The only negative result of extending marriage rights to all couples in love was the elevation of Republican Walter Freed to Speaker of the House. Walt spent the last four years ducking the press while doing his best to protect the business community. Stop for a moment and try to think of the greatest accomplishment of Speaker Freed.

Go ahead, take a few more minutes...

Give up?

That's OK. I can't think of one, either.

The Freedmeister, we always felt, knew he didn't belong in the Speaker's Office (where he sat most of the time with the door closed). Freed had no love for reporters, or other people, for that matter. "Sullen" was his middle name. Walt hated being questioned. In fact, in four years, Speaker Freed only spoke at one press conference that he called.

Freed's gone now. And so is the scripture-quoting Rep. Nancy Sheltra, although their combined spirits will live on.

The new House Republican Caucus, which holds 60 seats in the 150-seat chamber, slipped into the Statehouse Sunday afternoon to elect their leadership team for the coming session.

Rockin' Rick Hube (pronounced u-bee) of South Londonderry defeated Pistol Peg Flory of Pittsford for leader. And Rep. David Sunderland of Rutland won assistant leader, defeating Al Krawczyk of Bennington and Kurt Wright of Burlington in a three-way contest.

On first blush the new House GOP team looks like more of the same. Hube is tight with Freed's old "inner circle" that included Reps. Judy Livingston and Patty O'Donnell.

And Sunderland is definitely in tight with the GOP God Squad. Last session, Sunderland's first, he cosponsored a number of Sister Nancy Sheltra's bills restricting abortion access and requiring parental notification.

Another was H. 415, which would have required public-school kids to observe a daily moment of silence while seated at their desks so those who wanted to pray could pray.

God bless us and save us!

Since health care is at the top of the Democratic agenda, we wondered what Sunderland's views were.

We found an article he wrote a couple years ago describing Democrat Doug Racine's call for single-payer, universal coverage, "a state run, Soviet-style, tax-funded health-care system."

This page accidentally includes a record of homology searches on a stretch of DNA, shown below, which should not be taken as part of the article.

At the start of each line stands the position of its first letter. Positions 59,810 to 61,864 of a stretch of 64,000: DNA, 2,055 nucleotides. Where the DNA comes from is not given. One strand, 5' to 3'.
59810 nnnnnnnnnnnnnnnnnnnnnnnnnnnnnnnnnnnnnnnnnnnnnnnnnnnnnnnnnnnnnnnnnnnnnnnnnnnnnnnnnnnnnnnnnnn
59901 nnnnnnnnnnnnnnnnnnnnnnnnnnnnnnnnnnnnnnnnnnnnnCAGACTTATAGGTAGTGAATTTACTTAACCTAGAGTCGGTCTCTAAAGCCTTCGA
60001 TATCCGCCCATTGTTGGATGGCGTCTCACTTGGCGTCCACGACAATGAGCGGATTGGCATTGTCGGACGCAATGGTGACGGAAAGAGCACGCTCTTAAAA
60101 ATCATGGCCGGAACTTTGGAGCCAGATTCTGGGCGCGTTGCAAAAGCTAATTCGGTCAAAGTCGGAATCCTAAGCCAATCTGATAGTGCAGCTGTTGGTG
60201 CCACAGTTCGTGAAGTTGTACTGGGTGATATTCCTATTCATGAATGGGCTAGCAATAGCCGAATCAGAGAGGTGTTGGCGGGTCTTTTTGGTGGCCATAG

A little red-baiting will certainly liven things up.

Congratulations, J. Edgar Sunderland!

Prog Departure -- Progressive Party Executive Director Chris Pearson told friends on Friday that he's packing up and moving to the Washington, D.C., area.

"It's a big loss for the party," said Burlington City Councilor Phil Fiermonte.

Since achieving "major" party status, the Progs have taken three much-heralded statewide shots: Anthony Pollina for Governor in 2000 (9.5 percent), Pollina for Lite-Gov in 2002 (25 percent) and Steve Hingtgen for Lite-Gov in 2004 (7 percent).

"Third-party work," said Phil the Prog, "is tough work."

At the moment the best beneficiary of all that Prog work looks to be Republican Lite-Gov Brian Dubie, who won his post in 2002 with just 41 percent of the vote.

Pearson described his move to D.C. as a "walkabout." He's got a girlfriend there, he said, and plans on looking for work in labor circles.

Good luck, Chris!

Dubie Silence -- Still no response from Republican Lt. Gov. Brian Dubie to our calls last week, or to our report about his little "job-hunting" trip to Washington.

Since last week's column, the drums have only gotten louder about the Doobster looking for a federal job that would require his resignation from the podium in the Democrat-controlled state senate.